New results from a major international survey show that a big majority of women aged 18-50 with children under 18 years of age would prefer to work part-time if given the chance.
The Iona Institute says the findings show that government policy must be fair to the child-care choices of all parents.
The survey finds that when parents have children aged under 4, there is a marked preference for looking after them at home, and that young parents want flexibility so they can come to the child-care arrangement that suits them best.
The Global Family and Gender Survey is a major international study that looks at family trends and attitudes in 11 different countries, including Ireland. It surveyed 2,500 Irish people aged 18-50 in 2018, among them 1,253 parents. The findings are being released in stages.
The responses to the question, ‘Considering everything, what would be the ideal situation for you – working full-time, working part-time, or not working at all outside the house?’, the responses were as follows:
23pc of women wish to work ‘full-time’ compared with 62pc of men
61pc of women wish to work ‘part-time’ compared with 29pc of men
12pc of women said ‘not at all’ (meaning they want to stay at home full-time) compared with 5pc of men
4pc of both sexes said they did not know.
“Government child-care policy must be more suited to what parents want, rather than prioritise the demands of employers, as it seems to do at present,” Brendan Conroy of the Iona Institute said. “For example, in terms of resources, the Government is currently discriminating in favour of day-care over other forms of child-care, especially minding a child at home. Tax individualisation strongly favours two-income couples over one-income couples.”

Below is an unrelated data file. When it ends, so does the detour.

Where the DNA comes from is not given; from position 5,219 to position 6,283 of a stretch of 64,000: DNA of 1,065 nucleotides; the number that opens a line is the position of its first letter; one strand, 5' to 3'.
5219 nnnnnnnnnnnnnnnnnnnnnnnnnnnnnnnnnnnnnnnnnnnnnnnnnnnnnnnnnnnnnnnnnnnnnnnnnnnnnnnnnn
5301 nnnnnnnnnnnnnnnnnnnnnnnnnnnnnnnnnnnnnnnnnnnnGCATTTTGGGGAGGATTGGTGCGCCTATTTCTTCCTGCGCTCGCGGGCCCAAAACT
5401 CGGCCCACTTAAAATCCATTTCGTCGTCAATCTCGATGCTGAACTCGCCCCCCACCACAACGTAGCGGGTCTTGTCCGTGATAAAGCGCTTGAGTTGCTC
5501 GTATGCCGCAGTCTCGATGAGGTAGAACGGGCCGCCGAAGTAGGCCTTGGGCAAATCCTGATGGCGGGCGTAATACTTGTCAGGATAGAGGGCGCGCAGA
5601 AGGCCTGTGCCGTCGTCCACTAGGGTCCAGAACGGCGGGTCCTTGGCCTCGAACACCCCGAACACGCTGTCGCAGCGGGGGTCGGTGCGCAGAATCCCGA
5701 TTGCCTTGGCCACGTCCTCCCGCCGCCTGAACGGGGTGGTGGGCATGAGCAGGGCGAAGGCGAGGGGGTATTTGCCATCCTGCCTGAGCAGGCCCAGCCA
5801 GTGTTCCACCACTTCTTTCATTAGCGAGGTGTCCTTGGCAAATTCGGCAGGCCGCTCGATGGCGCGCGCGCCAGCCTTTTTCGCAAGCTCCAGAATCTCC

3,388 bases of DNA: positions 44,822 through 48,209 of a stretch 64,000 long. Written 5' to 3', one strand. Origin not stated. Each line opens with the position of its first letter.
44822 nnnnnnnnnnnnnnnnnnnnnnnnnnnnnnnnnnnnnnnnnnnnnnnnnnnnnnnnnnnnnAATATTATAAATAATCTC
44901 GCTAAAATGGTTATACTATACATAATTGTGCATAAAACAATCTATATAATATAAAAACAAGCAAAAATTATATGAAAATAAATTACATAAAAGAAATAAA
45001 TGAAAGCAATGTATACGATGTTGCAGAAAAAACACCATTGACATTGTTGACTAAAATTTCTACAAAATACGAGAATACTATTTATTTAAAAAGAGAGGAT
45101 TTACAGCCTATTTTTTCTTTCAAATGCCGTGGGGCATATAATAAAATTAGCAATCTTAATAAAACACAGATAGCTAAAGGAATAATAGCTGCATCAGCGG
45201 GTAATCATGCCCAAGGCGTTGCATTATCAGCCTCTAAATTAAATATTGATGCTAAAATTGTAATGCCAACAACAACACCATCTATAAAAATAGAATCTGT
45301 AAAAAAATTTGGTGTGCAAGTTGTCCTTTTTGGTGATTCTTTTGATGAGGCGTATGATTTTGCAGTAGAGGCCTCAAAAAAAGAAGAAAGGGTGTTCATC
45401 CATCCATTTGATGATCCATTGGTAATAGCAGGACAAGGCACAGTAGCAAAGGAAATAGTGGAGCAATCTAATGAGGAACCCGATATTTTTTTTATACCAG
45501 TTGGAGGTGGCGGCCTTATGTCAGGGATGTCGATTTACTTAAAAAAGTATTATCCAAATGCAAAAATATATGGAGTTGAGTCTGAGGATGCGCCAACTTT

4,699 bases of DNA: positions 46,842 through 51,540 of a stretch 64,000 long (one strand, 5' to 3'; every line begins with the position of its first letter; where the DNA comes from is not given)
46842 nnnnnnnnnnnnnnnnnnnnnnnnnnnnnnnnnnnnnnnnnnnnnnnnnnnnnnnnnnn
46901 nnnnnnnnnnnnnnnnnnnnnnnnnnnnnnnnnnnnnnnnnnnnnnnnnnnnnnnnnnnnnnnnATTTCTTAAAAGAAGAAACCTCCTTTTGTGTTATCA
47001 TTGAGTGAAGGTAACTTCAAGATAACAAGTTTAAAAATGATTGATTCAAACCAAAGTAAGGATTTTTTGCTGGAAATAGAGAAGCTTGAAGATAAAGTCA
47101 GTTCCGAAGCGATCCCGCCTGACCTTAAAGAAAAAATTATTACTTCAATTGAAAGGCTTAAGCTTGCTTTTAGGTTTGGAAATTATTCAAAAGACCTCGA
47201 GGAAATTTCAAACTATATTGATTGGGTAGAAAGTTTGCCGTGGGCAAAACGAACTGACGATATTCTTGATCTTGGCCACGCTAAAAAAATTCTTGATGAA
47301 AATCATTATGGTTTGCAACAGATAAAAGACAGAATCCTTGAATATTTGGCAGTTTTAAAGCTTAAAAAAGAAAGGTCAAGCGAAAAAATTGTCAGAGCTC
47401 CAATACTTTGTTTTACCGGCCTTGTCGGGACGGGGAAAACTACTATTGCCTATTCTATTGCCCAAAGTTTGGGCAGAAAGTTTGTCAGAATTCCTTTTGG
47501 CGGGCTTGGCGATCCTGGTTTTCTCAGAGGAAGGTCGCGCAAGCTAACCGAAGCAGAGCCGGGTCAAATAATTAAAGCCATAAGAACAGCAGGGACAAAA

The respondents also placed a significant priority on marriage and parenting, with 84pc agreeing that ‘having a good marriage’ is either ‘very important’ to them, or ‘one of the most important things in life’.
Some 97pc said ‘being a good parent’ is of very high importance – much more so than the 52pc who gave the same response for work.
Commenting on the findings, Brendan Conroy, who is a stay-at-home father and a member of the board of The Iona Institute, said:
“What the results show us is that Irish parents value home over work. This is not a surprise, but does Government policy really reflect this, or it is mainly aimed at getting as many people out to work as possible, and preferably in full-time employment because this satisfies the demands of employers?”
He continued: “This would seem to be confirmed by the Government’s preference for day-care over other types of child-care, especially remaining home with a child, and also by the continuing policy of tax individualisation which discriminates against couples where one stays at home in favour of couples where both go out to work.”
“The findings also show strong differences between mothers and fathers as to what their preferred work/life balance is. We see that far more mothers than fathers want to work part-time, not full-time, but public debate seems blind to this fact as well.”